Last fall, we enjoyed a day at the Kawagoe Festival, the largest and oldest festival in our little slice of Japan. Check out last year’s post for the festival’s history and a video of the floats.
This year’s festival was a different experience. We’ve tried our best to stay in touch with our old neighbors—Tomoko and her two young girls—who moved to another part of town. This past spring, we were invited to a hanami (cherry blossom viewing) party with them. Japanese families are multigenerational, tight-knit units, so we got to know some of their extended family as well.
We missed out on an invite to Obon in August due to our travels through Asia, but Tomoko reached out last week to extend an invite to Kawagoe Festival. To see the festival through the eyes of locals was truly an honor.
I met the family near the train station at 7 p.m. It wasn’t more than five minutes in before the father-in-law was buying beers for the group.
As we walked through the city, Tomoko pointed out Kawagoe Kindergarten, then pointed to her sister-in-law, herself, her mother and her children. All three generations had attended the ivy-covered school. Pretty cool!
We watched the dashi—massive, multi-decked festival floats—as they traveled toward each other down the streets of central Kawagoe. They stopped when they met, “battling” each other with live music and dancing. Tomoko’s sister-in-law indicated which float had “won” the battle.
We wandered through the festival, which fills three square miles of Kawagoe’s shopping streets, for about an hour. The kids loaded up on candy from the various vendors before stopping to take a photo with a police car. Around 8:30 p.m., it appeared we were on our way out.
Tomoko said she’d give me a ride home. But first, we stopped at one of the stands where they bought steamed buns—nikuman in Japanese—for all of us.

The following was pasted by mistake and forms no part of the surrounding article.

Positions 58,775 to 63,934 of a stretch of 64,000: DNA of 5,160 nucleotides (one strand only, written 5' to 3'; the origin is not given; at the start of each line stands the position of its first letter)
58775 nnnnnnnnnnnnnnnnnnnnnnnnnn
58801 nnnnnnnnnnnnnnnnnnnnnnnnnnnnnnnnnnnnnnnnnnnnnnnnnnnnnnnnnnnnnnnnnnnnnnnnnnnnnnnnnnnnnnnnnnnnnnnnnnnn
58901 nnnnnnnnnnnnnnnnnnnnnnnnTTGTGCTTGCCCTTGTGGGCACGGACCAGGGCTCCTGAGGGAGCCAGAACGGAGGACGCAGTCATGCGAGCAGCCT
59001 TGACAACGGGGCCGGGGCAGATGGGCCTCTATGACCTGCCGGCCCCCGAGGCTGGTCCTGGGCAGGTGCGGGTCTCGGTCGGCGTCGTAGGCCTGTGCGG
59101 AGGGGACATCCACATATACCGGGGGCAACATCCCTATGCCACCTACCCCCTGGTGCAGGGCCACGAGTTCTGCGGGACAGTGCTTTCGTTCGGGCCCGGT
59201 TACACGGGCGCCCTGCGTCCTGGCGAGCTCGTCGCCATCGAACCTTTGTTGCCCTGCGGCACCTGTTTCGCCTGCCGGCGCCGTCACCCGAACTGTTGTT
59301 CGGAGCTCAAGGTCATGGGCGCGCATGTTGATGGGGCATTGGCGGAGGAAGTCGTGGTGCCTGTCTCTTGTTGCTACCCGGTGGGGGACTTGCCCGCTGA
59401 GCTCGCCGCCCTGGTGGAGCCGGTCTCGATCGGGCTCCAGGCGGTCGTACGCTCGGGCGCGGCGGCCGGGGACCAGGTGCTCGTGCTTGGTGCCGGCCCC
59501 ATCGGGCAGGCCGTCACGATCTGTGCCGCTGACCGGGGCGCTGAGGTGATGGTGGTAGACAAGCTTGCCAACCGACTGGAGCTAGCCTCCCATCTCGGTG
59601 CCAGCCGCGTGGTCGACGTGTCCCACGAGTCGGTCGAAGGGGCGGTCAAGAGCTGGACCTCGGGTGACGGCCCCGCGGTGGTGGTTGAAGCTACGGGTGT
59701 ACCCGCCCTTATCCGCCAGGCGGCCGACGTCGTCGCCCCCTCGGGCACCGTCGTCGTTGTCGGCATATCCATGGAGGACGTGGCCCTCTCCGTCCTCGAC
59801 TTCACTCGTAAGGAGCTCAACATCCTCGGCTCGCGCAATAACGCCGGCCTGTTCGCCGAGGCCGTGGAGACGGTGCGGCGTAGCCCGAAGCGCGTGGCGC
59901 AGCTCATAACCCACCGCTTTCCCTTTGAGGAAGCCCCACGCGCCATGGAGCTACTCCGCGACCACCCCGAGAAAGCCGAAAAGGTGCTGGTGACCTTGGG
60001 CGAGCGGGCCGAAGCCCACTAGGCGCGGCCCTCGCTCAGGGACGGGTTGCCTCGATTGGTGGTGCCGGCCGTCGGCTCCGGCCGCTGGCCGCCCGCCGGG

The whole group walked and walked until I wasn’t even sure where we were anymore. After about 25 minutes, we arrived at the sister-in-law’s house. They invited me in and everyone started getting comfortable.
It was the first time I’ve ever been in a proper Japanese home. While we’re a little loose with the no-shoes-in-the-house rule, they were not. Shoes were removed in the entry way. No socks on the entryway floor; no shoes in the house. We all washed our hands upon entering. Other than that, it was just like any other home. Comfy couch, television front and center. A piano sat against the wall, serving more as a shelf than a musical instrument.
The father-in-law turned on the TV and brought out a couple more beers—one for me, one for him. The kids started getting out their toys. The mother-in-law headed into the kitchen. It was clear we weren’t going anywhere for awhile.
Out came the steamed buns. Then some homemade cheesecake. And some tea. And some mikan oranges. One by one like a four-course dessert set. Hasumi, Tomoko’s youngest girl, brought me pieces of her konpeitō (rock candy), two at a time. Everyone asked questions: What Japanese foods do you like? How do you say __________ in English? Is it OK to say __________?
Around 10 p.m., Tomoko’s mother started looking at her watch. Around 10:30 p.m., we started packing up the kids and made the short walk down the street to Tomoko’s car and headed home.
I thanked them profusely for all of their kindness and went inside… an authentic Japanese festival experience in the books.